If You Turned 70 1/2 This Year, Do This.

photo-1455311683036-3e949a996256Take your IRA Required Minimum Distribution.

The IRS requires IRA owners to begin taking taxable distributions from their IRAs after they turn 70 ½. Failure to do so can result in an IRS penalty equal to 50% of your Required Minimum Distribution amount (aka RMD).

To avoid this penalty you must take your RMD no later than April 1 of the year after the year you turn 70 ½. If you turned 70 ½ this year, then your first RMD is due no later than April 1, 2017.

Here’s an example.

The IRS says that IRA owners MUST begin taking Required Minimum Distributions no later than “April 1 of the year following the year” the IRA owner turns 70 ½.

*Bob’s 70th birthday was on January 15th 2016, and so turned 70 ½ on July 15th. Bob could take his first RMD this year — 2016.

If he wants to defer that RMD a little longer, Bob could wait until April 1 of 2017 – the year after the year he turned 70 ½ or April 1, 2017 in this example.

Either way, he must take his first IRA RMD no later than April 1, 2017 or pay a penalty.

Calculating your RMD.

The amount of your RMD is determined by your IRA account balance as of December 31 of the previous tax year. For Bob, in the example above, his RMD would be based on his 12.31.2015 account balance.

If you own 2 or more IRAs, be sure to add up the total of all the IRA balances to determine your aggregate 12.31.2015 IRA balance. You may take your entire IRA RMD out of just one IRA, but the RMD calculation is based on the total amount you have in ALL your IRAs.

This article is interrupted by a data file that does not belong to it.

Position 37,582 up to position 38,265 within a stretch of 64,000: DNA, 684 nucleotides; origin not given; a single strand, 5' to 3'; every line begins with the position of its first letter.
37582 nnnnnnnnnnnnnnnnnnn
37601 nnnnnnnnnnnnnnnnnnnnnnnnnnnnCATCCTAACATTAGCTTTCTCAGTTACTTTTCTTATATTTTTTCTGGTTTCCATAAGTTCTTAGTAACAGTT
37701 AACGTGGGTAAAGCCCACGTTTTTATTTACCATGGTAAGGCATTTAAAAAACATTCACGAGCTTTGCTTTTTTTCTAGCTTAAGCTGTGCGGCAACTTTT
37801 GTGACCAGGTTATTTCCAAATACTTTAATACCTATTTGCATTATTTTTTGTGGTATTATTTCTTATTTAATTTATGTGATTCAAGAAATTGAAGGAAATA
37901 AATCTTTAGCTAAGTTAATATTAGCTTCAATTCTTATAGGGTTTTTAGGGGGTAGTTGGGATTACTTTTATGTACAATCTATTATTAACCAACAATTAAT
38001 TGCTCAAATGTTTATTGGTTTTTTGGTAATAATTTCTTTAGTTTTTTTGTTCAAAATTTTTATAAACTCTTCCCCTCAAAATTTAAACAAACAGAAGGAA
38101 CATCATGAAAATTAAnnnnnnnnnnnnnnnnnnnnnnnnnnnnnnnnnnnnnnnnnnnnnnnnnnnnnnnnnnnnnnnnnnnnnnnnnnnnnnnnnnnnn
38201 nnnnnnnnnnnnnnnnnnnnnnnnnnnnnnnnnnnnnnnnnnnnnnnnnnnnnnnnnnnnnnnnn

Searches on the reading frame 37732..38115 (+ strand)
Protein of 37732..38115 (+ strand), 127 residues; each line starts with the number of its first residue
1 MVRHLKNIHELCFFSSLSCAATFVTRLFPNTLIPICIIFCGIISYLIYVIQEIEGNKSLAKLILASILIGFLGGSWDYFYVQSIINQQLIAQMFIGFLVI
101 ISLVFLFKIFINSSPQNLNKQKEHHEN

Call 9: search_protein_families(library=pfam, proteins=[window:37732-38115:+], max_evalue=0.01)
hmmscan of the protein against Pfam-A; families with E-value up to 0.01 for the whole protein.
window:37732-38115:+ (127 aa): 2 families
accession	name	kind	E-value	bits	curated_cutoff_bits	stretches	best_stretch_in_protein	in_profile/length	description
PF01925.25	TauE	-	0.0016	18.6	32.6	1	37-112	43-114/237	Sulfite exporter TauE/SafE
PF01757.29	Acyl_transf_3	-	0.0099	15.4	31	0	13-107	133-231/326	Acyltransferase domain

Next, divide your 12.31.2015 IRA balance by 27.4. This number changes each year as you get older and is determined by the IRS Uniform Life Tables. You can find this table here.

Bob’s RMD

Bob has one traditional IRA. His wife is about his age. The balance of his IRA on 12.31.2015 was $500,000. His RMD is calculated as follows:

12.31.2015 account balance / Life Expectancy as defined by the IRS Uniform Life Table.

Or…

$500,000 / 27.4 = $18,248.15

$18,248.15 must be distributed from his IRA before the end of 2016.

Since Bob turned 70 ½ this year, he can wait to take his taxable distribution until April 1 of 2017 if he chooses. Future IRA RMDs will need to be met by December 31.

The good news if you hate math

I showed you how to calculate your IRA RMD above. You should know how the math works so you can be sure your RMD is accurate. However, in most situations your IRA RMD will be calculated by your IRA custodian. It’s even possible to instruct them to initiate your RMD automatically each year, putting everything on autopilot so you never miss an RMD.

If you haven’t taken your 2016 IRA RMD or instructed your IRA custodian or financial advisor to do so before the end of the year, do it now. It rarely pays to wait, and a missed IRA RMD is an expensive mistake.

For more information

Bob’s case is as simple as it gets. You’ll learn in future posts that it’s not always this simple. In the meantime you can learn more about IRA distributions straight from the IRS by clicking here.

*This is a fictional person and example for the purposes of illustrating a point.